Tuesday, November 9, 2010
My mom left today. She is on her way to Jamaica to my brother's home where she will be for the next three months. A family friend who had come to New York for a wedding this past weekend, traveled with her. She is, finally, too frail to travel alone. She was exhausted just from the task of getting ready this morning, and from the packing, which has gone on for three days straight. It tired her because she couldn't trust herself to remember everything, and so no matter how many times I assured her that I had already packed an item or taken care of a detail, she still had to check it again. I could see her running up and down her mental list, flustered by the certainty that she was forgetting something crucial. I was exhausted myself, and doing my level best not to be irritable. Because I knew the moment she was wheeled onto that plane and out of my sight, my eyes would sting, my center would knit from missing her.
She was stooped over this morning and also bent to one side. More stooped than she has ever been, and she couldn't make herself stand straight. I helped her into her clothes, trying not to make her feel self-conscious or worried at how breathless from exertion she was, how shaky on her feet. She kept pulling small things from drawers and closets, things she had always left behind before, and I knew it was because she thought she might never come back to her apartment here, that she was saying goodbye to it for good. We both pretended, though. I told her I would come and get her when the weather turns back warm. She smiled and hugged me and said nothing.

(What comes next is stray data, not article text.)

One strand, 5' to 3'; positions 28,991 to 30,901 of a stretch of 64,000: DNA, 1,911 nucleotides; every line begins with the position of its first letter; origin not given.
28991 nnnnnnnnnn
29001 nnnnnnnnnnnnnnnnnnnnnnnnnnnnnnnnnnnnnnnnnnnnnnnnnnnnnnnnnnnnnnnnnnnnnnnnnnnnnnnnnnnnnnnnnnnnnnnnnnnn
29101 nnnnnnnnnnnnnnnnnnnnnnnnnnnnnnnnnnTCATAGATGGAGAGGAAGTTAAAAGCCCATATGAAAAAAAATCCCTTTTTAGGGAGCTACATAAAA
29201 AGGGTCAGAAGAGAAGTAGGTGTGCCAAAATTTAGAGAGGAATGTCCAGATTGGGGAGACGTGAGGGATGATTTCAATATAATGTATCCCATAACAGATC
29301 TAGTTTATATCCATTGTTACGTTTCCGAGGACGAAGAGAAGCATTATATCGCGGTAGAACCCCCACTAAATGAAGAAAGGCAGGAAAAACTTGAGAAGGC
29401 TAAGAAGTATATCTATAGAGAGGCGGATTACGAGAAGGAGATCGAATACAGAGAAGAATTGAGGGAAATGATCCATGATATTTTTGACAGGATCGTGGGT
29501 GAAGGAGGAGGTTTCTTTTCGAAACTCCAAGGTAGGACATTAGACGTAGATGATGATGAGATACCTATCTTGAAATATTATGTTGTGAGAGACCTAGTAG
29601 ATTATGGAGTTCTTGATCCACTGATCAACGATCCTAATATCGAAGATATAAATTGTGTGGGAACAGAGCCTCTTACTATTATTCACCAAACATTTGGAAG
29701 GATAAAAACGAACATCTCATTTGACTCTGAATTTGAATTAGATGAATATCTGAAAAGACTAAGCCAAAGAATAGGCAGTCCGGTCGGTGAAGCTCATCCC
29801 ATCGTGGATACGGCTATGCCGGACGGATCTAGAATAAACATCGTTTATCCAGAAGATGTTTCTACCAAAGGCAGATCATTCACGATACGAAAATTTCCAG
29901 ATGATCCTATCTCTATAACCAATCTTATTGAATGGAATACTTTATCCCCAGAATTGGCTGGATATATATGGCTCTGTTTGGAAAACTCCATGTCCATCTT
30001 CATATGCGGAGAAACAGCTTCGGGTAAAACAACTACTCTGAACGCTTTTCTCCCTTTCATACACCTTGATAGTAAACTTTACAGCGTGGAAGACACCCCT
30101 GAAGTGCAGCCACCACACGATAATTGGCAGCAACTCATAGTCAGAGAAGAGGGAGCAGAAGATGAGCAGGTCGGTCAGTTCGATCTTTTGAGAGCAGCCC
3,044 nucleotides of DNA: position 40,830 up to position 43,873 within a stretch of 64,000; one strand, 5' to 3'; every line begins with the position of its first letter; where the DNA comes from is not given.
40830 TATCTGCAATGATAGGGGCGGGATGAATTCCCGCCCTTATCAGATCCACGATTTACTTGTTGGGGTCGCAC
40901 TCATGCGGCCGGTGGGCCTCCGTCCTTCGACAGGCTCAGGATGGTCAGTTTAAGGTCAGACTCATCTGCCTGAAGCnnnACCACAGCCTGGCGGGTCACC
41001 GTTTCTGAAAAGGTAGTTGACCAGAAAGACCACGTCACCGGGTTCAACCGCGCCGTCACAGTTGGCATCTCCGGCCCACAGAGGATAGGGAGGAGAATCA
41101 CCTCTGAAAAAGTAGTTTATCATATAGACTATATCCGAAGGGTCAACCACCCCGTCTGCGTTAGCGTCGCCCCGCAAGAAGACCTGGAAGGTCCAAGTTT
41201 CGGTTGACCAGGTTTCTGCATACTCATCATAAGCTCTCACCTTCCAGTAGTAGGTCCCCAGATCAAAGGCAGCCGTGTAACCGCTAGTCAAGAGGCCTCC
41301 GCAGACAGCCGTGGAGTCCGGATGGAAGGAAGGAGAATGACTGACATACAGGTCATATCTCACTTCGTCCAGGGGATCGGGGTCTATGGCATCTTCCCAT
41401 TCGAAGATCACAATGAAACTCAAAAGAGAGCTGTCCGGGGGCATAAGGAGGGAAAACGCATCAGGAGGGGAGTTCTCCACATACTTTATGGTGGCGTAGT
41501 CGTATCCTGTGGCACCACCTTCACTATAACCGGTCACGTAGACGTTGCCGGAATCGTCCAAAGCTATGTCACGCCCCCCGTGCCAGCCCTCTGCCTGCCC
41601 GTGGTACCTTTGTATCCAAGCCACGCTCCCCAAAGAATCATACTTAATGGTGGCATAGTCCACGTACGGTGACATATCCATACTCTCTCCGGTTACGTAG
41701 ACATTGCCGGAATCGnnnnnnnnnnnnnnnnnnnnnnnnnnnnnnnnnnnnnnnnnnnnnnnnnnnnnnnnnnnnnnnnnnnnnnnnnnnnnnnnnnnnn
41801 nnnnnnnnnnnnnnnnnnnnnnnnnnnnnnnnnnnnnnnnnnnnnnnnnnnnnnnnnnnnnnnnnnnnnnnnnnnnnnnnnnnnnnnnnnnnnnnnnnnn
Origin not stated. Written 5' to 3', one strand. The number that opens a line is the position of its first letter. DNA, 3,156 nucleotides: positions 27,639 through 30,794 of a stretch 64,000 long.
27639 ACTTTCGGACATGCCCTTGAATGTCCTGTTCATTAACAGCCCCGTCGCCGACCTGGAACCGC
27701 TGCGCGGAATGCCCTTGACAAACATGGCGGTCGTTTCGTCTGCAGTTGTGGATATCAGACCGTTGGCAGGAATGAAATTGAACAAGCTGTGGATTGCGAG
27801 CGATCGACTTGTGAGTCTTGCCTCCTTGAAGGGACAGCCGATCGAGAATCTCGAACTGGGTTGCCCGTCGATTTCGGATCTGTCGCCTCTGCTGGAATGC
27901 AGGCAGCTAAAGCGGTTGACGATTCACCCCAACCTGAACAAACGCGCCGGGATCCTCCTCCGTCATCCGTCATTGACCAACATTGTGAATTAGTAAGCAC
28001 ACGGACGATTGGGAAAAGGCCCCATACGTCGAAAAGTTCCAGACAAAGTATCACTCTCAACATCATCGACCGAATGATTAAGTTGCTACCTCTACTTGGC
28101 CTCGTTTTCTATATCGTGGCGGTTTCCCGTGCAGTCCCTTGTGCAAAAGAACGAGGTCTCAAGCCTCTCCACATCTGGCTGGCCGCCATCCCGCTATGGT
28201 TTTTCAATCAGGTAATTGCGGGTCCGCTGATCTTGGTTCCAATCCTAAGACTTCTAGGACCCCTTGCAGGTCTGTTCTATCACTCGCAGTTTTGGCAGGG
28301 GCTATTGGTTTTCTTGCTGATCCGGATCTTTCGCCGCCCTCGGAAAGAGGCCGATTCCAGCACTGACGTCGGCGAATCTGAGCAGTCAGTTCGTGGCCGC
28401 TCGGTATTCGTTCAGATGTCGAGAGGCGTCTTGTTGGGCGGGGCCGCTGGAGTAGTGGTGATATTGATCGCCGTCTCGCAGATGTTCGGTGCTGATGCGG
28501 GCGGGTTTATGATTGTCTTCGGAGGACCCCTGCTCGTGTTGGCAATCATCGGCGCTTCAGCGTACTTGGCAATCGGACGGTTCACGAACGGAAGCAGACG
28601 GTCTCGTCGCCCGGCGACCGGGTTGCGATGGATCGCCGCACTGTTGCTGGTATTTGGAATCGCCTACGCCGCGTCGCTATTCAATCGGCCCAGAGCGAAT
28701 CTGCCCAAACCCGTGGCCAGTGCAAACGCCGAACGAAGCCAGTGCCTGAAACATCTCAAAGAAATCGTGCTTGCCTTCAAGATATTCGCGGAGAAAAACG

We were late leaving for the airport because the getting ready couldn't be rushed. But still she insisted on going upstairs to say goodbye to her sister. At 88 and 92, they know each goodbye just might be the last, and of course, the tears came after. But the goodbye itself was a thing of wrenching beauty. My aunt thought my mom was already on her way, that their leave taking of the night before would have to suffice, so when she heard my mom at the front door, she was out of her chair and shuffling towards us at a pace we hadn't seen in years. Her face was alight with pleasure, it made me think of a child's innocence and wonder, it hurt to see it, the simple joy of seeing her sister one more time. They hugged each other in that careful way that their complaining joints allow, and held each other's faces in their hands for a long time. Just smiling and looking into each other's eyes. Beaming love. I wanted to take a picture but knew it would be an intrusion. And I knew that as long as I live I will never forget the sight of such love.